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Yankees Today

Might we have to change the name of this blog to “Yankees Today” ?

It’s something of a conundrum: on the one hand, we as fans (read: fanatics) want our team to do well. And obtaining fantastic players are obviously quite helpful toward a team’s success. On the other hand, when your team acquires those players solely by throwing money at them … the charm of the team loses its luster — at least, for me it does. If I wanted to watch a team assembled of all-stars via the almighty dollar, I’d be a Yankee fan.

The Mets are on their way toward becoming the Yankees of Queens by meeting with Alex Rodriguez and his agent Scott Boras this Thursday, according to Adam Rubin:

” … the Mets have an appointment with Scott Boras before the meetings conclude Thursday to discuss what it would take to make A-Rod a Met, according to a source close to the team.”

That’s not all. Supposedly, the Mets are also preparing to make a “monster offer” to Jorge Posada. If we’re to believe Ken Rosenthal, it will be in the $70M range.

Ugh. I’d like to see Posada come our way, but not on a five-year, $70M deal. Let’s hope that’s Rosenthal spouting off nonsensical conjecture and not actual fact.

As for the A-Rod “talk”, my dream is that Omar is simply helping out Boras by publicly entering the auction, thereby driving up the stakes for the teams in the West, who will do the “real” bidding. Maybe it’s some kind of favor that Boras will pay back in the future. After all, it would be very difficult for A-Rod to get his $30M per year without a New York team entering the picture.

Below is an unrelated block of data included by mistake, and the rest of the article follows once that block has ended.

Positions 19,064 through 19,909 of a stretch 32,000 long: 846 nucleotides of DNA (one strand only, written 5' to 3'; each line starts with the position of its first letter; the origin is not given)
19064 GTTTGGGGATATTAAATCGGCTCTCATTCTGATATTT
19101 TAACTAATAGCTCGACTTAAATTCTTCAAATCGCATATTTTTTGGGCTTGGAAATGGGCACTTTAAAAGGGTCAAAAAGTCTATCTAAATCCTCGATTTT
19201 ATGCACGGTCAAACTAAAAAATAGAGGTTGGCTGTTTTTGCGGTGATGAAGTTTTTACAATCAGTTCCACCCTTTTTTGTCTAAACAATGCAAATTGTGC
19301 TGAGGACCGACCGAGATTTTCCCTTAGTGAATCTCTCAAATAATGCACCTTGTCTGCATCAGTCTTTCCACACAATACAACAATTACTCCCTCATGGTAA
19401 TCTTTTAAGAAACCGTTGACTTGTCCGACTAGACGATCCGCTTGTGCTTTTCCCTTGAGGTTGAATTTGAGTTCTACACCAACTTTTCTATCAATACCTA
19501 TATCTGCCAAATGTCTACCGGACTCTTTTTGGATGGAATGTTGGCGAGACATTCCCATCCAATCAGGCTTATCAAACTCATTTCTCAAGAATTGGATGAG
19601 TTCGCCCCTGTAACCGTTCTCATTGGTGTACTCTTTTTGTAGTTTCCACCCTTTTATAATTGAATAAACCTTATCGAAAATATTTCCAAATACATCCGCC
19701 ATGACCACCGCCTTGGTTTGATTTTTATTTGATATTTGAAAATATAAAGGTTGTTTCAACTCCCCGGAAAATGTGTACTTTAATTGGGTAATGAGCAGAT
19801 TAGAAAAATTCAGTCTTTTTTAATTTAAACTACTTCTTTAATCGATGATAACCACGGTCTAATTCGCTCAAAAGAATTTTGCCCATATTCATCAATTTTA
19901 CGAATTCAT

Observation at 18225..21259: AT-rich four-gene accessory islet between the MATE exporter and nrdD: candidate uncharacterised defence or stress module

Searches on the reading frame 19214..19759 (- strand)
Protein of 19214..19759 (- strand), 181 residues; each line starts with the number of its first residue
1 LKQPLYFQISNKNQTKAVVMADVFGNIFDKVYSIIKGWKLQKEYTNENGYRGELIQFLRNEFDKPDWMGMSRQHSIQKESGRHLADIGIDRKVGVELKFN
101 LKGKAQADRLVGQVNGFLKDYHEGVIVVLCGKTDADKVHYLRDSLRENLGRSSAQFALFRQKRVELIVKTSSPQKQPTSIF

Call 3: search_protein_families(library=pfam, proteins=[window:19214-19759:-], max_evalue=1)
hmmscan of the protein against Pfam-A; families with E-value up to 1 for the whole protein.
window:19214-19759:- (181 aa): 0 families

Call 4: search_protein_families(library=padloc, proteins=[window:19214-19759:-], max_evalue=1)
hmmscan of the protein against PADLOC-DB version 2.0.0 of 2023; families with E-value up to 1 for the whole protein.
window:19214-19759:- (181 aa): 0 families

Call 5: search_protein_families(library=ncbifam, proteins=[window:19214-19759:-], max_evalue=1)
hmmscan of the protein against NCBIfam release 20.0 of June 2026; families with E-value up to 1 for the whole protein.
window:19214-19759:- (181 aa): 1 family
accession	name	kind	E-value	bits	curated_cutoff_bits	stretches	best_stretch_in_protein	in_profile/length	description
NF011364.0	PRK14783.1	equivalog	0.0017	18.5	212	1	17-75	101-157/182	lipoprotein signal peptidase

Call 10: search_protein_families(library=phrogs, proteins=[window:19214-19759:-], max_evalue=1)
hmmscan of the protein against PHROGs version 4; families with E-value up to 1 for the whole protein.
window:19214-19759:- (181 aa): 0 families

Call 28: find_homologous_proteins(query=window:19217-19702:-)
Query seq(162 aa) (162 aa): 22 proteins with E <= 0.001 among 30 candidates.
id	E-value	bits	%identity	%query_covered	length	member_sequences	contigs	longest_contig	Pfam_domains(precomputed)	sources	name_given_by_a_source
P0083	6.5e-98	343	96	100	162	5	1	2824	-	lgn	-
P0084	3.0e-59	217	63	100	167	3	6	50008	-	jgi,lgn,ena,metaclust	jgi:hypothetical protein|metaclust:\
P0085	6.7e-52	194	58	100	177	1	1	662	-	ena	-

Here’s my fantasy: Omar talks to Boras, finds out the the bidding begins at $300M. Omar says OK, we’re in. Boras flies out West and tells the Dodgers, Giants, and Angels that A-Rod can be had, but there’s already a $300M offer on the table from the Mets. While the Angels spend two weeks trying to figure out how to placate their current highest-paid ($15M) player Vlad Guerrero, the Dodgers and Giants are dumping salaries left and right and driving up the bidding to somewhere around $330M. At that point the Mets drop out and watch LA and SF duke it out, when finally the Giants offer a 12-year, $375M contract to seal the deal.

Unfortunately, this is what I see as the reality: Omar is still hung up on erasing the Steve Phillips / Jim Duquette era, and proving to everyone how much smarter he was than both of them. He looks at the current A-Rod free agency as a “second chance” for the Mets to “do right”. The last time, Steve Phillips failed to recognize A-Rod’s value and thereby failed to sell the idea of buying A-Rod to the Wilpons. Omar will not allow the Mets to fail this time. He sees the value of Rodriguez — both to the Mets’ chances of winning and to SNY — and has a very nice PowerPoint presentation to blow away the Wilpons. They buy the idea, and they buy A-Rod. If A-Rod does indeed return the expected value over the next ten years, Minaya looks like a genius and is offered part-ownership of the Mets. (OK that last part is actually Omar’s fantasy.)